What a mess. Jonathan was still paddling around, doing most of the work while Charissa was trying to not let her dread show. The future was daunting now and she was being gripped with a sensation that she had made an awful mistake marrying this man. He had come to the city for a job in a prestigious law firm and had always planned to move back up to the Adirondacks and open a firm in Utica. She had agreed to this future and this marriage on these terms. Right now she was trying to recall if any of Jonathan’s stories ever skipped over the harsher aspects of reality in the wild. Was he to blame? Did he dupe her into this? Could she escape this nightmare with a sense of righteousness or was she the one to blame?

She had to calm down first, think this thing through. There was always the possibility that this change in environment was only being accentuated by the fact that she had just gotten married. That could be a contributing factor, she admitted. She did love Jonathan but still, marriage was not the highest thing on her priority list when she’d met him. She was driven and directed, in a professional way, so was he. She had things she wanted out of a relationship and he was so laid back about their life together that it had seemed almost effortless from her point of view. He never fretted over her nor held her back, never judged her. His work life took up a lot of time, as did hers and they met in the moments in between. The lack of pressure about the inconveniences associated with these facts of life were what made Jonathan even more endearing to her. He was never irrational or overbearing in his need to see her.

But now she felt pressure. She suddenly, for the first time in their relationship, was staring at a problem that she was not sure could cope with. How could she talk to him about it? Give acknowledgment to a fear that had crept into their life on its second day? Could she call her mother? No, not from her honeymoon. Besides, Jonathan would have to make a trip to the store for her to do something like that because she would not get caught calling her mother from her honeymoon, not that she held out much hope for sound advice from that quarter.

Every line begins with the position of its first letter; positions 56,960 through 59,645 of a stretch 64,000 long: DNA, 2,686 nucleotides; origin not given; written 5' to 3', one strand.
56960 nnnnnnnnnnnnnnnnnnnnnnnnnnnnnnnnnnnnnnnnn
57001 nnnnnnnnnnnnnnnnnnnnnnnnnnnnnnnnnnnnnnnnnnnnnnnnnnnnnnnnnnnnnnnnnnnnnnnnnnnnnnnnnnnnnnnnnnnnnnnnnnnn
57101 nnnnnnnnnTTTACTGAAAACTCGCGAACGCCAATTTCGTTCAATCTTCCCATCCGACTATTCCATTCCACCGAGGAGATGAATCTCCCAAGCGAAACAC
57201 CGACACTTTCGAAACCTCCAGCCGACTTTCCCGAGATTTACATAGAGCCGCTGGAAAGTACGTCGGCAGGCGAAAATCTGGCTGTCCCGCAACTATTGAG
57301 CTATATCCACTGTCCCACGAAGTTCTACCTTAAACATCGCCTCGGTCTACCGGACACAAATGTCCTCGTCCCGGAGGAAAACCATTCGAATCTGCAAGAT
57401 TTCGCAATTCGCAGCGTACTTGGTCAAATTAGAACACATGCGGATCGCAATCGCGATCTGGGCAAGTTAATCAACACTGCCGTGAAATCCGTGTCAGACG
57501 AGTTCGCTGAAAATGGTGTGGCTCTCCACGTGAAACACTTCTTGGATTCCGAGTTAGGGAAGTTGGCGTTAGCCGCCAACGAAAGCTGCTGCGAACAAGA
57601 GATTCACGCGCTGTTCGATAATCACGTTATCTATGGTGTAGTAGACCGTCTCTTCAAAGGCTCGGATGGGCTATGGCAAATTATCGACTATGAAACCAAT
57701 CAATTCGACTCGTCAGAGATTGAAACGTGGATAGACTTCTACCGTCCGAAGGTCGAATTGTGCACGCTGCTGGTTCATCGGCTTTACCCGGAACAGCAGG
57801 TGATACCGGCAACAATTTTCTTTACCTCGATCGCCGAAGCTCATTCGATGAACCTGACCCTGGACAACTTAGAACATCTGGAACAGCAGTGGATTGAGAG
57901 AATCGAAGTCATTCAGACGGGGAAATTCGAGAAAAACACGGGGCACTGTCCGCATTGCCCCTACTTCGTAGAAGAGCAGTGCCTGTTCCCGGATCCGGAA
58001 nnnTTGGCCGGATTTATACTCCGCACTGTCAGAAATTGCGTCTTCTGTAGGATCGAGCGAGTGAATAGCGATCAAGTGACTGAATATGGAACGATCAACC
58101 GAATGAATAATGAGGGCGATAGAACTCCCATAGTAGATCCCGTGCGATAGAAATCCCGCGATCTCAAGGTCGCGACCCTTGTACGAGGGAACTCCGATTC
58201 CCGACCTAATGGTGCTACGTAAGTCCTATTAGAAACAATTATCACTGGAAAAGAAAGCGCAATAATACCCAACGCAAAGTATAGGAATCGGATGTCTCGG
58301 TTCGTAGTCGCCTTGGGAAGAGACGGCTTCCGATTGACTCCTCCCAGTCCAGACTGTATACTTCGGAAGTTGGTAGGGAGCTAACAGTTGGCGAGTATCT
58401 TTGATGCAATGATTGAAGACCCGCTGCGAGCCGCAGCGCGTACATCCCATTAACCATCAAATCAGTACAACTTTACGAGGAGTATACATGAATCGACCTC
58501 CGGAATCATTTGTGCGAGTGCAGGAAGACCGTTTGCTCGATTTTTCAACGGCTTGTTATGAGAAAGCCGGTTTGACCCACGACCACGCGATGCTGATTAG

She looked around the lake again, at this remoteness that she felt was now closing in around her. One hour by helicopter, that is what the camp ground host had told them. The nearest hospital was one hour by medivac, so be careful. That, too, was a chilling reminder of the difference between the city and the country. They had driven for more than half an hour without seeing a town. Old Forge was the name of that town and it seemed to have about fifty people living in it. Charissa had wanted to be more independent, more self-sufficient, but she had not thought that you could live somewhere in America where you would be an hour away from a hospital…by helicopter. When they had gone for their hike yesterday the host had told them that the trail was, at its farthest point, twenty miles through the woods to the closest road…so be careful.

What else could be waiting for her out here to mystify and frighten her, she wondered? Are there no sewer systems? Do people drink from wells? Snapping her out of her daymare, she heard what sounded roughly like an owl. Higher pitched but in the same pattern that she had heard in movies and on TV. The noise was more like a who, who, who, who, who, who, who, who….trailing off at the end there. Just as she turned to ask Jonathan if owls were ever out in the day time, his hand reached out and touched her left shoulder, “Look,” he said in a low whisper. As she turned to her left, her eyes followed his hand out onto the water. She saw what looked to her like ducks. They seemed to be sitting too low in the water though.

“Are those what made that sound?” she asked.

“Yep. Loons,” Johnathan answered.

“Loons,” she chuckled, “really?” Good Lord, what next? she thought. The only loons she’d ever heard of where extremist liberals on internet chat sites.